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Dekanawida asked Hiawatha about the wampum belts, and the canoeist explained that they represented the rules of life and good government. The white shells signify truth, peace, and good will, he explained, while the black shells stand for hatred, war, and an evil heart. Hiawatha went on to explain that the string in which black shells alternate with white indic ates that peace should exist between tribes, while the string with white on the end and black in the middle means that wars must end and peace should be declared. Dekanawida recognized the wisdom in Hiawatha's philosophy and thought his Mohawk kinsmen could benefit from it. Tribes speaking the same language should stop fighting each other, he realized, and instead unite against their common enemies. Hiawatha explained to Dekanawida that he had tried to share his philosophy with Chief Tadadaho of the Onondaga tribe, but that Tadadaho had forced him to leave. That was why he now professed his laws in seclusion, at the lake where Dekanawida now found him. The ba nds of wampum he created would one day serve to remind future generations of Hiawatha's laws and their meaning. Dekanawida asked Hiawatha to return with him to his Mohawk village, and the two traveled east. After reaching his village, Dekanawida called a tribal council to listen to Hiawatha. The Mohawks were impressed with Hiawatha's philosophy and readily ag reed to live by them. Dekanawida and Hiawatha next traveled to the neighboring Oneida and Cayuga tribes, and they too agreed to be bound by Hiawatha's guiding rules. Finally the two men journeyed to the Onadaga and confronted Chief Tadadaho. Upon learning that three of the Iroquois nations had already agreed to abide by Hiawatha's philosophy Tadadaho fled into the woods. Although the evil spirits possessing Tadadaho hung from his head as serpents, Dekanawida and Hiawatha bravely followed. Hiawatha assured Tadadaho he would be allowed to be the head chief of the Iroquois Confederacy if he promised to govern in accord with their philosophy of peace, at which Tadadaho relented and joined the confederacy. Dekanawida and Hiawatha also visited the Seneca and ot her tribes to the west, but only the Seneca agreed to join the Iroquois Confederacy. From: historical accounts & records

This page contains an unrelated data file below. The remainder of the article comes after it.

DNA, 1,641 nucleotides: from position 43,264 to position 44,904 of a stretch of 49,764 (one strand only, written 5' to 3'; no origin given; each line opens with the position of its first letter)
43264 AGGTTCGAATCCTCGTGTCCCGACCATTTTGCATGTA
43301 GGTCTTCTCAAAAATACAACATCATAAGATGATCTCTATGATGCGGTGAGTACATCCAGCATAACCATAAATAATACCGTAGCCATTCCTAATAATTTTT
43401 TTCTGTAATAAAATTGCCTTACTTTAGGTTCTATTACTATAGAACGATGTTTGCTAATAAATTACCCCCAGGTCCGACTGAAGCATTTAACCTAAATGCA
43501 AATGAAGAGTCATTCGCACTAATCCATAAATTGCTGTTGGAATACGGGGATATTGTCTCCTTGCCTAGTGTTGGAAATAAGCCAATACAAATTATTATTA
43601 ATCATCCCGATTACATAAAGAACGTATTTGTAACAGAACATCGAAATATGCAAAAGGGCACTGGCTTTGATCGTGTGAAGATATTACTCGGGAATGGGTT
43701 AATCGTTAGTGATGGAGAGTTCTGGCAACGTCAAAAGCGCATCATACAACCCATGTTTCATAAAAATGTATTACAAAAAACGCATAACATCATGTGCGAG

Adjunct Professor